I rarely buy wargames magazines now.
When I was a youngster, my Dad would bring back Military Modelling, the occasional Airfix Magazine and then Miniature Wargames each month when it first came out in the 1980s. No doubt he read and enjoyed them on the train home for the history articles. I still have many of them in part or whole. Thanks Dad!
So I was interested to read the wargames magazines reviews and comments on various blogs including Bob Cordery on Wargaming Miscellany as the magazines have changed audiences and editors over the last few years.
I wrote a little about this back in 2016, having not read many gaming magazines for years: https://manoftinblog.wordpress.com/2016/07/30/miniature-wargames-magazine-milestone-issues-1-and-400/
Many of the recent comments on the changing nature of some magazines seemed to fall into a generational trench or historical vs fantasy gaming camps, the recent editorial and ownership changes to Miniature Wargames magazine having polarised opinion.
Some confess to fall no back in love with print magazines like Big Lee:
For a fringe or niche hobby, it is a surprise to me that there are still in 2019 three colour wargames magazines on the newsagent stands alongside two toy soldier collector magazines and all the tabletop and fantasy gaming magazines.
I usually flick through these magazines when I go into town to see if they are ‘worth buying’.
Irritatingly, some are shrink wrapped issues with free gaming show catalogues or free sprues of the latest plastic figures (i.e. clever product placement) so that you cannot see inside some of the magazines.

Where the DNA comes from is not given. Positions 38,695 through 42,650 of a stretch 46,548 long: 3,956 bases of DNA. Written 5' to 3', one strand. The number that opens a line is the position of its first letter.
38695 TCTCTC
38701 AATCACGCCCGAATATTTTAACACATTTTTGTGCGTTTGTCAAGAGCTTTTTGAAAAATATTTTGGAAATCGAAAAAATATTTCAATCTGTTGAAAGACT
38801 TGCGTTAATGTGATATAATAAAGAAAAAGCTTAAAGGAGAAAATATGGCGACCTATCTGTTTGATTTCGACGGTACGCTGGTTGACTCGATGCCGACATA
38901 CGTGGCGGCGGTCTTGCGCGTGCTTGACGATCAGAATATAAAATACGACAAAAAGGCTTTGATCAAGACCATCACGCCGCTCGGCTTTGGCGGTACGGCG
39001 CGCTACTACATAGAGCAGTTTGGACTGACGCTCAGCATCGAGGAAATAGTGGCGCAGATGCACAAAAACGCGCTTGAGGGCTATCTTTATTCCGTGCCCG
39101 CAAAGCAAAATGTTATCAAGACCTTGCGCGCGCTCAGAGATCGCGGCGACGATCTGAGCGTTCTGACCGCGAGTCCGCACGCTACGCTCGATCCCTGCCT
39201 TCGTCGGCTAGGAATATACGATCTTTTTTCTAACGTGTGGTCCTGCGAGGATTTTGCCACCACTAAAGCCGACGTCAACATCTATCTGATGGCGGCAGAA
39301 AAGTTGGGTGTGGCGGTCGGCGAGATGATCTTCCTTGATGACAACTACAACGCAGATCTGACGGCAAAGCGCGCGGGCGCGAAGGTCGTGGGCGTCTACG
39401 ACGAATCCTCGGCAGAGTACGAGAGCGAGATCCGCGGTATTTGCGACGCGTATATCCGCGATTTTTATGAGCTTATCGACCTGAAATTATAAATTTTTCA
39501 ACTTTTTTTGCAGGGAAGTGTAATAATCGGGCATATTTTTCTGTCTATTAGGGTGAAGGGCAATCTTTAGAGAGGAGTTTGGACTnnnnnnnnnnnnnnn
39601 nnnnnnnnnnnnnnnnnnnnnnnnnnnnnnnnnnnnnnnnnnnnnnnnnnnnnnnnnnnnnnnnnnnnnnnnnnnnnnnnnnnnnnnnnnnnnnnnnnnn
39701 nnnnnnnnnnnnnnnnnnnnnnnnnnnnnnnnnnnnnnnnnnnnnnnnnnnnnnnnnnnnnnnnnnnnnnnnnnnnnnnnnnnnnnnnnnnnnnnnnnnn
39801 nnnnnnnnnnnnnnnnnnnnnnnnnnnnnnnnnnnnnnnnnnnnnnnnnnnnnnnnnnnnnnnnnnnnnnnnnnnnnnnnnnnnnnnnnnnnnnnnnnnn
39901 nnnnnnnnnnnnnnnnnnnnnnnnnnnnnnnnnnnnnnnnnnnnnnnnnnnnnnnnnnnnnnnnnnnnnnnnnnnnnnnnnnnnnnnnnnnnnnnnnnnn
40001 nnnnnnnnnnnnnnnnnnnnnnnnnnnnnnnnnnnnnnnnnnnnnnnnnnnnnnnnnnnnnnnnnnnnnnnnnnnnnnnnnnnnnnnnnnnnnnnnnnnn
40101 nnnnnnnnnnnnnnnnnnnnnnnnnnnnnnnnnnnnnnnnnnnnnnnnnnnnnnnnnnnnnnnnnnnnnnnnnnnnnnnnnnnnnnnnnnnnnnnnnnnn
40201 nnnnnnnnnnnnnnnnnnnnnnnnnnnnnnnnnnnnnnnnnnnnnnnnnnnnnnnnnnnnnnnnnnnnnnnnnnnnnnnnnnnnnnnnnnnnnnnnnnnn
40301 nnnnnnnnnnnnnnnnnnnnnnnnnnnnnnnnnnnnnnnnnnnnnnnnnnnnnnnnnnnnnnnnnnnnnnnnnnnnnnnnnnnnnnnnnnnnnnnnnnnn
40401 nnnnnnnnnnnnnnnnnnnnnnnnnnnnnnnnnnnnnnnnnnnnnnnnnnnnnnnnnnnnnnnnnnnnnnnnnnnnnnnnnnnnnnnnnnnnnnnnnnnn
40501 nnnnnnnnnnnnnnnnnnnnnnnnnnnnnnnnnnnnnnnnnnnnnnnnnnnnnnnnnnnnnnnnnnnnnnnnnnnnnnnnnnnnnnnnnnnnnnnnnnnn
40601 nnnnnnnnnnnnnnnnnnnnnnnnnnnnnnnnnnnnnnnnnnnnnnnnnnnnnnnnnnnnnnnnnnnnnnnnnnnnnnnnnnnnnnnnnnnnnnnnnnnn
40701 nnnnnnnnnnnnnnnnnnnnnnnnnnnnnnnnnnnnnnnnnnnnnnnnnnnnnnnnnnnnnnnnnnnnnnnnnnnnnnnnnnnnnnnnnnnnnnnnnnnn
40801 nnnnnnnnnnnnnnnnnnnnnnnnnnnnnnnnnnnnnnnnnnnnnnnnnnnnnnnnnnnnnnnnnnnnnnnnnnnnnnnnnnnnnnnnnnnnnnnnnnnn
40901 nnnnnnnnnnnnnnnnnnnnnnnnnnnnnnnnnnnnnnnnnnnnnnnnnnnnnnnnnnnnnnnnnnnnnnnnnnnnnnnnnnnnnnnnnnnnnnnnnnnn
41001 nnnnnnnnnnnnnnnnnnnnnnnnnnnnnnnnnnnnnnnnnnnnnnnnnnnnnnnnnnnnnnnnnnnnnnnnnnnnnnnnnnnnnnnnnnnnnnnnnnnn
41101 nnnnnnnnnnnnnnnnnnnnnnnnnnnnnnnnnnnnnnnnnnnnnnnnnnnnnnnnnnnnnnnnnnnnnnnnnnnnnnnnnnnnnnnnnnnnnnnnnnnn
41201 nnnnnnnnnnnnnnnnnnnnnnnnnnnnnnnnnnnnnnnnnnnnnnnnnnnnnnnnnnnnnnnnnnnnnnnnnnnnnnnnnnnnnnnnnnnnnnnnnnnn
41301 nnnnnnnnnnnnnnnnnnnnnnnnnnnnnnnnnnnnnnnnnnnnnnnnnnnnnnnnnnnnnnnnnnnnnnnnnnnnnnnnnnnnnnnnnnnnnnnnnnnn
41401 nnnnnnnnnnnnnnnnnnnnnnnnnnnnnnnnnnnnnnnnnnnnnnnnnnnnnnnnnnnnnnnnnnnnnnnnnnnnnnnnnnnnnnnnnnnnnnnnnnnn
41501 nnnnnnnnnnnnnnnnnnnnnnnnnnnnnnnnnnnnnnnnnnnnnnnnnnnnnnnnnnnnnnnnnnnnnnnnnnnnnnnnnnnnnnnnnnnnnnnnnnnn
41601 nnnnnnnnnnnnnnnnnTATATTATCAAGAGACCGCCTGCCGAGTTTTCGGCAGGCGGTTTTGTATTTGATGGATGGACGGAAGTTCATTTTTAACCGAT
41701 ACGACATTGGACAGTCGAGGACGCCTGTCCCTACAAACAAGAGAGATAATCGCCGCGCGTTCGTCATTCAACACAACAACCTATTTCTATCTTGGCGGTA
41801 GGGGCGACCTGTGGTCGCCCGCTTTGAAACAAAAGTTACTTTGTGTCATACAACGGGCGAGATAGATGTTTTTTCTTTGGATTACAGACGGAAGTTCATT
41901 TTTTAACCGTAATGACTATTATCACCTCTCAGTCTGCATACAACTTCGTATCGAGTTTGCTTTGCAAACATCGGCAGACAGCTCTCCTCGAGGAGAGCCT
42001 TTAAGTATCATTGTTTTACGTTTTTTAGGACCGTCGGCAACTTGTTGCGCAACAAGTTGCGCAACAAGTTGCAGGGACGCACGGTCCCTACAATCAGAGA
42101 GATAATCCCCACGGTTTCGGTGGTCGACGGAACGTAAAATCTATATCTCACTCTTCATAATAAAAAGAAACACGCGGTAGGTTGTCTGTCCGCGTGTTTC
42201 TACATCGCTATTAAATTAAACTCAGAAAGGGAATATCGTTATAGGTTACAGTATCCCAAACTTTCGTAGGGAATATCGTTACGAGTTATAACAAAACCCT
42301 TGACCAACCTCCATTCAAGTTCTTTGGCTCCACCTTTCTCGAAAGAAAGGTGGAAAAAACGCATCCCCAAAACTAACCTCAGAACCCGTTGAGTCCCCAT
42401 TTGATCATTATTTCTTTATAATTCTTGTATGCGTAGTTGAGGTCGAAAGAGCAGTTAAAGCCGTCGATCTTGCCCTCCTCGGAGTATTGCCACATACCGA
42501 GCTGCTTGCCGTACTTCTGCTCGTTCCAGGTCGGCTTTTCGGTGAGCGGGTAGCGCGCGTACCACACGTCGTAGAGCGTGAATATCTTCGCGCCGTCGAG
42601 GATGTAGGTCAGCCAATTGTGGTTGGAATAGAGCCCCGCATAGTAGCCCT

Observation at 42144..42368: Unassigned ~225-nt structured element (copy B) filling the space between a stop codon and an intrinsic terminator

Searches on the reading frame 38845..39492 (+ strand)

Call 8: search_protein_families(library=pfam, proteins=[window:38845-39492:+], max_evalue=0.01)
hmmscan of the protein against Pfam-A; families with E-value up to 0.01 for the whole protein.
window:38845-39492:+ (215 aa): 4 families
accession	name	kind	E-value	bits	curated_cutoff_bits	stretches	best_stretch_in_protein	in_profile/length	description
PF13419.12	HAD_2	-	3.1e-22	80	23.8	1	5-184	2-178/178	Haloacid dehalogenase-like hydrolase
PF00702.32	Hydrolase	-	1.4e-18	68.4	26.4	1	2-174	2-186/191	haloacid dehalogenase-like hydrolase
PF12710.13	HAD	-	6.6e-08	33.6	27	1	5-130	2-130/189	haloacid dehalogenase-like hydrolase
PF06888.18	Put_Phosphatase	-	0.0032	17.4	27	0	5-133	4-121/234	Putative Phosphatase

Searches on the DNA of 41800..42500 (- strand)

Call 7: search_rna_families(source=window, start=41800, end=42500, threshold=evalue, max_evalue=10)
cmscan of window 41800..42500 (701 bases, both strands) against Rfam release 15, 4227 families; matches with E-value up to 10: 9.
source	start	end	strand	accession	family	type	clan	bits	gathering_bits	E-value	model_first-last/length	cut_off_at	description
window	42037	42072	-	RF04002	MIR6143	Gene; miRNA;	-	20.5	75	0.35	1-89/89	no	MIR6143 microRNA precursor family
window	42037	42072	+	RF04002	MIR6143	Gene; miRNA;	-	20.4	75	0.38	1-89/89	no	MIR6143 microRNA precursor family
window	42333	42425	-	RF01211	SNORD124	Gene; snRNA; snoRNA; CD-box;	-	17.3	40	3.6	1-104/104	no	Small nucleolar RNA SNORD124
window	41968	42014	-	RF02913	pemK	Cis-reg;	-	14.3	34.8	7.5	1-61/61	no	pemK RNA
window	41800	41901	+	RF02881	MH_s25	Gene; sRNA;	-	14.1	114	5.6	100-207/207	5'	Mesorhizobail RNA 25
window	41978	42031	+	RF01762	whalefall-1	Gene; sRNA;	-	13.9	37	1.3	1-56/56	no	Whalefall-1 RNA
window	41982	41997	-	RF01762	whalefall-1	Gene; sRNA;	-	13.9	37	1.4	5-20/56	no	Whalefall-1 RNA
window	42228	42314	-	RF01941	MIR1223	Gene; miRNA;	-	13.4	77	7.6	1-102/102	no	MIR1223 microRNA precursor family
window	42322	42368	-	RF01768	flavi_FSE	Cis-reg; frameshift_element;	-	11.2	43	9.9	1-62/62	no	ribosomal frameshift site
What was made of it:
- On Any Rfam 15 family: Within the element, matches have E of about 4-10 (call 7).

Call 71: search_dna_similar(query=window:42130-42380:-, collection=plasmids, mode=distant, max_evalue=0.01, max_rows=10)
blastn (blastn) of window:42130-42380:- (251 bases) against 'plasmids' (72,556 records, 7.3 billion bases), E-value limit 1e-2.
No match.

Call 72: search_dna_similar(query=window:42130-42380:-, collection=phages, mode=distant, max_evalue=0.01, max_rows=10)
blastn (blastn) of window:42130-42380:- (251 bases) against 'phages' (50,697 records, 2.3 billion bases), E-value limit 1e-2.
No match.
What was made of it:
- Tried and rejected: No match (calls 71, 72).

This freebie is calculatedly and temptingly an effective entry level drug to a new period, scale or games system, clever but something new that I simply do not need with a head and a paint table already full of ideas.
There is also a QR code on the front cover to scan to see the contents page, if you have that sort of phone (which I don’t). It loses Wargames Illustrated Magazine and Miniature Wargames one potential reader every month.
Like many of those who comment on the review posts, which is obviously just one slice of opinion, I am regularly put off buying several of these magazines over the last twenty years by the increasingly advertorial scenarios for certain games systems and figure ranges.
If you don’t play those systems, this style of magazine article seems almost meaningless.
I do like a look at the adverts and new figure ranges, although quite often they are featured long before on the websites of other bloggers, excitedly distracted by the next new shiny thing.
One interesting feature in the most recent Wargames Soldiers and Strategy WSS magazine www.wzssmagazine.com is the thematic approach to the core articles of each issue. A few months ago I bought the French Indian Wars issue as this is when my favourite Featherstone Close Wars small wooded Skirmish (natives vs soldiers) rules are set. This month I bought the mostly WW2 1944 issue – theme: the Fight for Overloon and Venray.
I recognise a few of the opinion column writers from past magazines, blogs and podcasts such as Henry Hyde, former editor of Miniature Wargames and Battle Games and Guy Bowers the Editor.
I enjoy the Guy Bowers‘ figure reviews showing a sample of what figures in what scales are currently available to play for each issue’s main theme period.
Obviously not every manufacturer and every scale could be featured in such an article.
Wot No Airfix?
I noticed one surprise omission on the figures page for WW2 1944 Northern Europe scenarios, which covers the current fashionable scales from 6mm through 10mm and 15mm to the ubiquitous 28mm. (No 54mm?) One set of cheap and affordable figures were missing – there were no Airfix.
There were four other 20mm manufacturers mentioned, mostly metal – Adler, Frontline, Valiant plastics and Wartime Miniatures (Australia). Foundry 20mm are mentioned rather than shown. Some of these figures are £1.20 each!